Larry Nassar has been transferred to a high-security prison in Florida, after his attorney complained the disgraced USA Gymnastics team sports doctor was at risk in an Arizona facility.
The 55-year-old had been moved to a penitentiary in Oklahoma after the attack was reported in May and now he will do his time in Sumter County’s USP Coleman II, reports TMZ.
Nassar’s new home, approximately 50 miles from Orlando, is often referred to as a special needs prison due to the number of vulnerable inmates there.
He joins around 1,400 other inmates – including James ‘Whitey’ Bulger after the United States Penitentiary in Tucson was deemed to dangerous for him.
Former USA Gymnastics team physician, Larry Nassar, 55, (pictured in January) has been transferred to a high-security prison in Florida, after his attorney complained he was at risk
James ‘Whitey’ Bulger is also at the prison Larry Nassar was moved to near Orlando, Florida
Al Qaeda sympathizer, Amine El Khalifi, (left) and Leonard Peltier (right) the Native American activist locked up for killing two FBI agents in 1975 are inmates there too
Nassar will do his time in Sumter County’s USP Coleman II after the reported attack in May
Other well-known names at the wider prison, which includes USP Coleman I, include terrorists, mafia types and big pubic figures.
It happens to have been Martha Stewarts second choice of prison to serve her five-month sentence for obstruction of justice, making false statements and conspiracy for lying to investigators in 2004.
Media baron and British House of Lords member, Conrad Black, served time there for fraud but was released in 2012.
Nassar’s current prison mates are Al Qaeda sympathizer, Amine El Khalifi, who planned a suicide bombing on the US Capitol, reports Orlando Sentinel.
Leonard Peltier, the Native American activist locked up for killing two FBI agents in 1975 in South Dakota also resides there.
Judge Rosemarie Aquilina (pictured in January) denied the disgraced former sports doctor a new sentence
It’s where Nassar’s 60-year federal sentence for child porn charges will drag out. Attorney Jacqueline McCann worked to appeal in Eaton County August 22 but the case was upheld.
On Monday, Michigan’s Judge Rosemarie Aquilina also denied Nassar’s request for a new sentence in his seven first-degree criminal sexual conduct convictions.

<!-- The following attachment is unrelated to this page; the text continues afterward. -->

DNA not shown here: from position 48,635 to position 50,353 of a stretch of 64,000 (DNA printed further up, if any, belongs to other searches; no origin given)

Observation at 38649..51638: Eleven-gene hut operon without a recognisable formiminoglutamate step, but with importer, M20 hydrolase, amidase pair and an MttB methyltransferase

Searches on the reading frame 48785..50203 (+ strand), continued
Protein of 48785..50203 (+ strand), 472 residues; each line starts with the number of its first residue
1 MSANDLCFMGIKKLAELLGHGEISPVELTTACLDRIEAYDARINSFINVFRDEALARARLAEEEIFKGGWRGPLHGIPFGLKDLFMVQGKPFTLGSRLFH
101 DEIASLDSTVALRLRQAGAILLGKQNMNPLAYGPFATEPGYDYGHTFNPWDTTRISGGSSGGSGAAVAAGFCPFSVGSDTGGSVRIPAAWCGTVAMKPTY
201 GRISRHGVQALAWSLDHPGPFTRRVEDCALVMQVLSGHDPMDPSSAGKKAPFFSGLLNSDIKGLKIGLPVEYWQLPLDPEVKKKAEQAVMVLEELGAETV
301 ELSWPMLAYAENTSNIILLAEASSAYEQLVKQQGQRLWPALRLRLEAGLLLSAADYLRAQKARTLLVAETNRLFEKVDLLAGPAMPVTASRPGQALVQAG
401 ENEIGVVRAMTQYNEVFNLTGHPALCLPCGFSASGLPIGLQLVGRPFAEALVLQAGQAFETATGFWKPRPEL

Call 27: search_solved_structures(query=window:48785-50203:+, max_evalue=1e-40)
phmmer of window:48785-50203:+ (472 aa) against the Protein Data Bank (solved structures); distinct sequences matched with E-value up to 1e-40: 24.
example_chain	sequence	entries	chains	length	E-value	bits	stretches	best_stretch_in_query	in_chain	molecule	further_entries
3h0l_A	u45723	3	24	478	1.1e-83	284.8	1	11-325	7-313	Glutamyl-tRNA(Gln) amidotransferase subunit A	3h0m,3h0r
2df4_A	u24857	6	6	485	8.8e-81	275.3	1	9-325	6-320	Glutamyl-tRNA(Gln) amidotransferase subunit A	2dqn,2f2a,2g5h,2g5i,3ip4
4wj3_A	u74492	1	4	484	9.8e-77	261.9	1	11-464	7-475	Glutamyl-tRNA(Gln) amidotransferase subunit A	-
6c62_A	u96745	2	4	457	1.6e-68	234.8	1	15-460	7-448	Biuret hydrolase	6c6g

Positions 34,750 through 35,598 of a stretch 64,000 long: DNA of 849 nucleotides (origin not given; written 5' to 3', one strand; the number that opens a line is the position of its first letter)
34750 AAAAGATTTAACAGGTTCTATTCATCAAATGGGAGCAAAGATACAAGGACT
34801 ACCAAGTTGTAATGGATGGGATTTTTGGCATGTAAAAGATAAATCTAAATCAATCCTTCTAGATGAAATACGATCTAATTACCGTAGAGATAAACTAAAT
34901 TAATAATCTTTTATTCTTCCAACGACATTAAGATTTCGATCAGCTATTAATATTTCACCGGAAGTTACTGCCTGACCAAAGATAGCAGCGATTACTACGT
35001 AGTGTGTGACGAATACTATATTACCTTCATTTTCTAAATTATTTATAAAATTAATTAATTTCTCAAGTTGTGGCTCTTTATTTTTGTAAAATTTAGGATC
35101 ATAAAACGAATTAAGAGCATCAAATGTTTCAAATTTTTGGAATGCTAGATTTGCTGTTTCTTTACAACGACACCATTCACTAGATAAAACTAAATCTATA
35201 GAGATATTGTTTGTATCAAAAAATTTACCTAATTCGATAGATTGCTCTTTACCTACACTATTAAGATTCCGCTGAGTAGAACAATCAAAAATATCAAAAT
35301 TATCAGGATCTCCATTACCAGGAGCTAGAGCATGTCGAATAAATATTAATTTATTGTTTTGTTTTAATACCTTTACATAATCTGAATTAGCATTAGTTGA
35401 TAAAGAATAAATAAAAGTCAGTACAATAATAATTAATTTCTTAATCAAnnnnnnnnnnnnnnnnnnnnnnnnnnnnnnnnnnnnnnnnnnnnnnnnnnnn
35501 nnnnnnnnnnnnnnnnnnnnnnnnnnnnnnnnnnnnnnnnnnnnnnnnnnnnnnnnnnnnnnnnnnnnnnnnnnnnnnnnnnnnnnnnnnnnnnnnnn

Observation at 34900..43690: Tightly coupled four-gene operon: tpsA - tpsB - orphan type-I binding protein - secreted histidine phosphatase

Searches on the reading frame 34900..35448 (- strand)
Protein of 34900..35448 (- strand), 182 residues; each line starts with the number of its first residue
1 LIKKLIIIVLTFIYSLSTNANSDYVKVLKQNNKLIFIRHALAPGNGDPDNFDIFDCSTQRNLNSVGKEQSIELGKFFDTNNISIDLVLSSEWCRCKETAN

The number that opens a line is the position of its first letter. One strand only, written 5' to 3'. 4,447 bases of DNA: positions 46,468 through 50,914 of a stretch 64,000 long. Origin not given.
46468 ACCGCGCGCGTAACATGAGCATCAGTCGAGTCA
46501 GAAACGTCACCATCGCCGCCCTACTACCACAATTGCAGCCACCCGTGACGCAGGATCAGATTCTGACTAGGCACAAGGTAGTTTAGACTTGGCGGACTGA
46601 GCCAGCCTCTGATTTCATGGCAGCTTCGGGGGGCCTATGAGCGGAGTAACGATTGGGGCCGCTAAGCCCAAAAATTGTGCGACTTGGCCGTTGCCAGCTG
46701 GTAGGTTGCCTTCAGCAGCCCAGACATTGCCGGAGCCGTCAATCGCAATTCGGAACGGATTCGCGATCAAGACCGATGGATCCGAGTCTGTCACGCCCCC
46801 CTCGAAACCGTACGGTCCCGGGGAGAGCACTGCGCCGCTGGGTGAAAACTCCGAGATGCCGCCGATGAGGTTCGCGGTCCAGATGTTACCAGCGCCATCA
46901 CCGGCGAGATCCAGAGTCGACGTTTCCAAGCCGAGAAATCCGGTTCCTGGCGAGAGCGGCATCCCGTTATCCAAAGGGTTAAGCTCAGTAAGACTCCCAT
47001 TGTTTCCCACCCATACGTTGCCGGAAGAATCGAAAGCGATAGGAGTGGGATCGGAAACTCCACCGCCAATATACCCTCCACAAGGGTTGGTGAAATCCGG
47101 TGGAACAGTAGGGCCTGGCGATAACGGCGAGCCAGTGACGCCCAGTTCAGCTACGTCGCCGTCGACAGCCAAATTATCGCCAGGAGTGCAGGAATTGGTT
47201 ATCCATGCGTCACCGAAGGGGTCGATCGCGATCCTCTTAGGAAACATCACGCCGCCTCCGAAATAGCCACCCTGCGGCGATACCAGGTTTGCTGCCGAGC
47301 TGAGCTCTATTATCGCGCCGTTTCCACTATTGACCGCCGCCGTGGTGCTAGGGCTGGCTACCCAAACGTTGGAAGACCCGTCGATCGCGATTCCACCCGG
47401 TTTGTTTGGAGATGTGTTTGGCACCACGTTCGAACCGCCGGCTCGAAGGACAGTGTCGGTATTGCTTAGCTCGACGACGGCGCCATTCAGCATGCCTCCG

She said the man she sentenced to up to 175 years behind bars is still trying to keep his victims under control.
The judge added she didn’t feel there was an error in the sentence she issued in January, where he received a minimum of 40 years in prison after taking a guilty plea deal.
Prior to the hearing in Ingham County, Nassar’s attorneys had asked the Court of Appeals to stop the proceeding and allow them to appeal rulings that kept Aquilina on the case, however the request citing bias was refused by Chief Judge Richard Garcia.
The defense referred to Aquilina mentioning that legislation may change after her sentencing and quoted her social media posts as evidence she was keen not to cause public outcry with a softer sentencing.
They also noted she had been seen with some of the victims and attended event where people connected to the case and the media was present.
‘This is not Burger King, he will not have it his way,’ Aquilina said. ‘He is trying to order everything up his way and forget the original order he made.’
Adding that he wanted the court to ‘hold his hand’ she deferred the decision of whether Nassar would have to serve his state sentence after the federal one he’s currently in for (as opposed to concurrent with it), to the federal judge.
However with the long sentencing, it’s unlikely to have an impact on the defense seeing as Nassar is currently serving a 60-year federal sentence on child pornography charges.
Still, Chief Deputy Attorney General Laura Moody clarified the hearing was about letting the victims get their voices heard.
‘A sentencing hearing is not just a forum for the defendant,’ she said. ‘The sentencing hearing is a forum for the victims as well.
‘The sentence he’s now complaining about is the sentence he bargained for. So it’s not as if this court imposed a term of years not contemplated by the parties. This is a typical case of buyer’s remorse and now that Nassar is sitting in prison, he regrets the agreement.’
Survivor Lindsey Lemke was at the hearing and described it as a happier occasion than when she was there the first time around as she knew the outcome.
‘I would just hope for continued accountability because us survivors are still healing, we’re not close yet to being fully healed, if we will be,’ she told reporters, including Anna Liz Nichols from The State News.
His sentence in January came after seven days of victim-impact statements from 156 women and girls who had been in the care of the former Michigan State University employee when he subject them to misconduct.
Nassar argued the judge had made a mistake in increasing his sentence.